Proudly Serving Raleigh, Durham, Cary, Greensboro and Surrounding Areas

The Basics of Recovery Time Objective (RTO) in Cybersecurity

3 min read | Jun 21, 2024

In the world of cybersecurity, threats are constantly evolving. Much like viruses adapt to the latest medicine and treatments, so do bad agents looking to circumvent security systems to access data and finances. Likewise, companies and organizations are also in a constant battle to protect their valuable digital assets and stay ahead of emerging threats. 

While proactive prevention and monitoring are critical components of a robust cybersecurity plan, it’s equally essential that businesses like yours are prepared for the aftermath of a successful attack. This is where the Recovery Time Objective (RTO) comes in.

What Does Recovery Time Objective (RTO) Mean?

Recovery Time Objective, or RTO, is the maximum amount of acceptable time that a process, system or application can endure after a disruption or failure before the consequences become unacceptable to an organization.  

In other words, RTO defines and quantifies how quickly your organization needs to recover after an incident to avoid significant financial and operational damage. RTO is a measurement of time, usually in hours or minutes, and varies depending on the criticality of the system or process involved.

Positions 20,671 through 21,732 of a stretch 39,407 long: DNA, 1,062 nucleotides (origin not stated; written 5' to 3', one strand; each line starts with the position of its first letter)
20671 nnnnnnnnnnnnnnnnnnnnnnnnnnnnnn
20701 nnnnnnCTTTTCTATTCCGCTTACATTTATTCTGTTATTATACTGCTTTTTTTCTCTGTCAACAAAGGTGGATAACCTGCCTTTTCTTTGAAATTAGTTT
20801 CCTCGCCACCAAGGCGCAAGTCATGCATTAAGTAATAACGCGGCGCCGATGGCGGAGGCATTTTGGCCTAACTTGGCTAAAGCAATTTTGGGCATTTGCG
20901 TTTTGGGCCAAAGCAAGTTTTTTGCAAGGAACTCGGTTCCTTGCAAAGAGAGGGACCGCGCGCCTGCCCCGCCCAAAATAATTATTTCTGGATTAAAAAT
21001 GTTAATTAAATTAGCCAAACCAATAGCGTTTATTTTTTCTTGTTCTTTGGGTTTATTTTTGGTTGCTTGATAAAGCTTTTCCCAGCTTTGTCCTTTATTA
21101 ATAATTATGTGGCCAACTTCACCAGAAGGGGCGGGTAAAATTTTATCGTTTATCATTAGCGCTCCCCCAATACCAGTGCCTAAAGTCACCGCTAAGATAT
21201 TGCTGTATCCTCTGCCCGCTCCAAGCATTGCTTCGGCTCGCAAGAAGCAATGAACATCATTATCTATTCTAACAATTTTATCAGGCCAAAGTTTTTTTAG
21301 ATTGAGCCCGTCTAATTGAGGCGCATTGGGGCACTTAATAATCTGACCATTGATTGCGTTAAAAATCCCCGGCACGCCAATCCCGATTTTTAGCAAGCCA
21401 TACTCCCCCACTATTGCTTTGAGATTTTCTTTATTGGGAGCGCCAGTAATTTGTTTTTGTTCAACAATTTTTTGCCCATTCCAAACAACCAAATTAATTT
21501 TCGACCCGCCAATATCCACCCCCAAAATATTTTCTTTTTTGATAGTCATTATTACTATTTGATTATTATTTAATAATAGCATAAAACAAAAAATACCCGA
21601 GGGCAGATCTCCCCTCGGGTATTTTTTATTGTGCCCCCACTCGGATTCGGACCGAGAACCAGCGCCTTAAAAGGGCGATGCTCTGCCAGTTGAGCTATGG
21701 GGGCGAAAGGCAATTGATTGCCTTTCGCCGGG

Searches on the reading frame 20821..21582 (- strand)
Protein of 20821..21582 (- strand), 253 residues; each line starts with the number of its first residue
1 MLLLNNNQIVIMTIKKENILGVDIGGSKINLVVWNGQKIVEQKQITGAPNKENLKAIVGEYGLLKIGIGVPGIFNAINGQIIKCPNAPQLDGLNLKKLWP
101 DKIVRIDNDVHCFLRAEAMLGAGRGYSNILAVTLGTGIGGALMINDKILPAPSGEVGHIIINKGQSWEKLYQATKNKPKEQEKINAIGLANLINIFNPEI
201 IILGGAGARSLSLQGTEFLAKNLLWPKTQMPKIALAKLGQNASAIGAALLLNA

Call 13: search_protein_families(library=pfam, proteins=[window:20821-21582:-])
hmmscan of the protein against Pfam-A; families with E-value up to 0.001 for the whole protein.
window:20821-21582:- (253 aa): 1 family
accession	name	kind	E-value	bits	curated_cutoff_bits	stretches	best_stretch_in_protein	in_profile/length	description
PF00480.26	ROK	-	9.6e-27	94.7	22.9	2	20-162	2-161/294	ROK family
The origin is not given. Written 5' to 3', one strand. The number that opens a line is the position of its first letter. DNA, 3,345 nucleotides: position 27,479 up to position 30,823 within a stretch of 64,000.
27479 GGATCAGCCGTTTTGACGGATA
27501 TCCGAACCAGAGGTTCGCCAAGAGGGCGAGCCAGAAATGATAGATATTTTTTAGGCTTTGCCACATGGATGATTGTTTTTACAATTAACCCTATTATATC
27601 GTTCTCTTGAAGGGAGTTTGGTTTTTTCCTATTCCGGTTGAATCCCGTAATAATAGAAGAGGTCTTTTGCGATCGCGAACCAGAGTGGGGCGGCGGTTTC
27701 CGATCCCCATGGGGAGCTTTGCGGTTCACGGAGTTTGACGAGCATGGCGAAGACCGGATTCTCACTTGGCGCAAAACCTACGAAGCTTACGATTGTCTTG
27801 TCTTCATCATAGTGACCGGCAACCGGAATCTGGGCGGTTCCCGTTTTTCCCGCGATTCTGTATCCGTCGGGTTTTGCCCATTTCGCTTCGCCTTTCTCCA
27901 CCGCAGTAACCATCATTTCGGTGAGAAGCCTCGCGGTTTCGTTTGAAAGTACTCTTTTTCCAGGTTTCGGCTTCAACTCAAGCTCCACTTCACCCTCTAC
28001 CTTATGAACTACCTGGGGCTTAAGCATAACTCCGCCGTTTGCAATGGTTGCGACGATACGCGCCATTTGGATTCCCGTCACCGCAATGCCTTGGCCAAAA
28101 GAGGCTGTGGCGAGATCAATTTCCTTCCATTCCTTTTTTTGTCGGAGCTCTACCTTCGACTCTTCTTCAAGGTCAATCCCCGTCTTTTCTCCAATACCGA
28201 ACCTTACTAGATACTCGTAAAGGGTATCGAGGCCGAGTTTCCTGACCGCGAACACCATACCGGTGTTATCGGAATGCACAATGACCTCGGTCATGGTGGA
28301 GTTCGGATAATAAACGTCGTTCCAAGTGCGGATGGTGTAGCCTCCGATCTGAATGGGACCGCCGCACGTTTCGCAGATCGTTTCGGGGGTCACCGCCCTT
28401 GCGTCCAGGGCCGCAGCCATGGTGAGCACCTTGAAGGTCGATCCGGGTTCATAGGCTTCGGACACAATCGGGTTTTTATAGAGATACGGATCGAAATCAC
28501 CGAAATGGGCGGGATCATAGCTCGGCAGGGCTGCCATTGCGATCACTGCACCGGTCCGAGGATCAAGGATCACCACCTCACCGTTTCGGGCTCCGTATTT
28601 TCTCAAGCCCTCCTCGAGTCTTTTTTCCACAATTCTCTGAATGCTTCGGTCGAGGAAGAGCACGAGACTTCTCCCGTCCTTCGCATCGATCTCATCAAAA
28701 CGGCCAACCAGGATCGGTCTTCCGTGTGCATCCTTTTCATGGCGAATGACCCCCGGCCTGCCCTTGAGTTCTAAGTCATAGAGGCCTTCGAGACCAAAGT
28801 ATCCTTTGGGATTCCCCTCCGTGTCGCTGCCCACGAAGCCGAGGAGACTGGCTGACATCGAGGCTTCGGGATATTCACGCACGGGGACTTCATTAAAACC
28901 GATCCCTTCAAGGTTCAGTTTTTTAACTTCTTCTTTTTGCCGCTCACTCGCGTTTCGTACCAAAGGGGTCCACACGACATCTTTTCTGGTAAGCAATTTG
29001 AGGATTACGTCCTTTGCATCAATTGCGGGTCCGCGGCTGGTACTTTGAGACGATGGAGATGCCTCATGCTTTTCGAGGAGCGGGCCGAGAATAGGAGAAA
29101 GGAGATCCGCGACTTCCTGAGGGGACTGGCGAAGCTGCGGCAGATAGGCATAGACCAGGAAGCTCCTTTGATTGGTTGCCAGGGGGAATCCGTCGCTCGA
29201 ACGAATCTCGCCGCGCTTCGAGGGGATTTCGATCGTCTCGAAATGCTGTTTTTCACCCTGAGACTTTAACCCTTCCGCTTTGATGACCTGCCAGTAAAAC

Why Does My Business Need to Have an RTO?

Successful cyberattacks happen when you least expect it, and if you’re unprepared, it can have disastrous, costly repercussions. Having an RTO means your business can proceed, even in the face of unpredictability. So, why else should you have an RTO in place?

  • Compliance – Many industries are subject to strict regulatory requirements around data protection and availability. Regulatory bodies often mandate specific recovery times, so having a strong RTO helps businesses avoid legal fines and repercussions.
  • Mitigating financial loss – If your business halts operations due to a cyberattack incident, it can mean lost sales and penalties for failing to meet your contractual obligations. 
  • Protecting your brand – Your customers expect you to be reliable and offer prompt service. Extended periods of downtime as a result of a cyberattack can erode clients’ trust and damage your reputation. Just take a look at the massive AT&T cyberattack that saw 73 million users’ data leaked to the dark web.

5 RTO Best Practices for Your Business

When you’re setting an RTO, start with understanding how critical each system or process is to your business in terms of downtime impact. Below are some recommended best practices:

  1. Conduct a Business Impact Analysis (BIA) – A BIA can help you prioritize your resources effectively so that the most critical operations receive the shortest RTOs to minimize losses and downtime.
  2. Monitor and update RTOs often – As your business evolves, so should your RTOs to ensure they stay aligned with your priorities.
  3. Back up your data regularly – Ensure that your backup systems are secure and accessible. Test these backups regularly to ensure data integrity.
  4. Implement redundancies – Have redundancies in your data to ensure high availability in the event of downtime.
  5. IT support with or through Benton Technology Solutions – Setting an RTO can be complex, and often requires extensive analysis and planning. Ensure that your IT team is well supported, or let a trusted local company like Benton Technology act as your IT team.